Kadyrov attacks the Russian opposition

On 22 January a demonstration of support was held in Grozny for the President of Chechnya, Ramzan Kadyrov, which was also targeted at the Russian opposition. According to the Chechen authorities 800,000 people participated, although probably no more than 200,000 were present, most of whom were forced to take part in the demonstration by the the republic’s authorities. The demonstrators threatened the opposition with attacks both within and without the law, while at the same time expressing support for Kadyrov and Putin. The demonstration was part of a political offensive by the Chechen leader, who since mid-January has criticised the so-called ‘non-systemic’ Russian opposition, calling it “the enemy of the nation” and accusing them of acting as “lackeys” to the West. Opponents, human rights defenders and journalists have also been threatened by other Chechen leaders, including Magomed Daudov, the leader of parliament and Adam Delimkhanov, a member of the Duma.

Kadyrov’s actions have met with criticism by independent circles in Russia (and even some representatives of the authorities), and the Congress of Russian Intelligentsia has called for him to be sacked. Meanwhile, President Vladimir Putin defended Kadyrov, judging his activities in Chechnya as effective. In turn, the head of the presidential administration Sergey Ivanov said that the Kremlin has no objections to the Chechen leader.



  • This latest attack on the opposition is probably an attempt to rebuild Kadyrov’s position, which has been tarnished in recent months in connection with the investigation into the murder of Boris Nemtsov (15 February). The circumstances indicated that the Chechen leader could have given direct instructions for the crime (which was carried out by officers of the Chechen ‘North’ battalion). In December 2015, however, the investigation took a favourable turn for Kadyrov; the prosecutors claimed that the murder had been ordered by Ruslan Muhudinov, an officer of the ‘Sever’ battalion. This was a signal that Kadyrov could now feel safe.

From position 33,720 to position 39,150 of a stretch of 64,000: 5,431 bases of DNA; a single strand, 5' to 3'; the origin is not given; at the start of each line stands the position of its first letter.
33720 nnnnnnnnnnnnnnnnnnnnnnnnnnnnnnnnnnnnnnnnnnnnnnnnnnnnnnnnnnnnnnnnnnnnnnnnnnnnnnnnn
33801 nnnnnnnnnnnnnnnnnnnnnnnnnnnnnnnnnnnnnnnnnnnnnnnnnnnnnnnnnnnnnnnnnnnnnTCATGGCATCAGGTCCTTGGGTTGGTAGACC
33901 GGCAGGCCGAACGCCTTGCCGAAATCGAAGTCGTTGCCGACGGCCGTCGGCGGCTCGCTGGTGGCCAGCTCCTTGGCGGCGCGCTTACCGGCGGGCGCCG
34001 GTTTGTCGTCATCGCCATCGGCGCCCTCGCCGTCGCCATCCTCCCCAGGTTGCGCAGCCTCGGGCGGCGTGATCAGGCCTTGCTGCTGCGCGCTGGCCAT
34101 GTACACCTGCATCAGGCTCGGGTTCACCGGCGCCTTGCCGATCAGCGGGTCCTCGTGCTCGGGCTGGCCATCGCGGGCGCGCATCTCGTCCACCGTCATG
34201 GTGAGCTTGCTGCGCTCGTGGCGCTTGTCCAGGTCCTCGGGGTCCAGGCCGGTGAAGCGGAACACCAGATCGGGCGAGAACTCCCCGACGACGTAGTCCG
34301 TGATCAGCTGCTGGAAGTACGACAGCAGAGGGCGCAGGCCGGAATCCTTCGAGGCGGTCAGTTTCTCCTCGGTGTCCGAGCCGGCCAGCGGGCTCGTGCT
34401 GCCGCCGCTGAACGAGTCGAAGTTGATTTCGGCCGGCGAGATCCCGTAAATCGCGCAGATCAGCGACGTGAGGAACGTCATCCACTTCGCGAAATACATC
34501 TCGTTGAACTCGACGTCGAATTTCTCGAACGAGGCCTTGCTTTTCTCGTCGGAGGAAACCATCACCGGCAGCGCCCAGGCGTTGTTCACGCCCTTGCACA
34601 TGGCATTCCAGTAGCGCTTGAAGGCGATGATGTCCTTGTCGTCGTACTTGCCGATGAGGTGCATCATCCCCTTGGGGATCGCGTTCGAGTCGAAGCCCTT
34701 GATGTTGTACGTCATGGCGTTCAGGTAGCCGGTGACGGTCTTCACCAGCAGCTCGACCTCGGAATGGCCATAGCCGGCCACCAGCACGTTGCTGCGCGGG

• It cannot be ruled out that Kadyrov’s offensive is a covert attempt to blackmail Moscow, aimed at preventing a reduction of subsidies to Chechnya from the federal budget in view of the difficult economic situation in Russia (in 2014 the Republic received grants amounting to 56.8 billion roubles, which represented 81% of its budget). Although there is no indication that the Kremlin has withdrawn support for Kadyrov, his activity may also be a demonstration of strength, just a few weeks before the Chechen leader’s term of office expires – and before his probable reappointment (March 2016).
  • Regardless of the current political manoeuvres, Kadyrov’s actions fit into the logic of Grozny/Moscow relations. Despite large autonomy and his ambition to play a greater role on the Russian political scene, Kadyrov is reliant on Moscow both politically and economically. His regular declarations of loyalty to Putin and proofs of his usefulness are aimed at keeping the Kremlin’s favour and ensuring stable funding. The Kremlin has tolerated similar action by Kadyrov due to his usefulness in Chechnya (the system of governance he has created ensures stability in the republic) and on the internal and international arena (as a fearmonger to political opponents).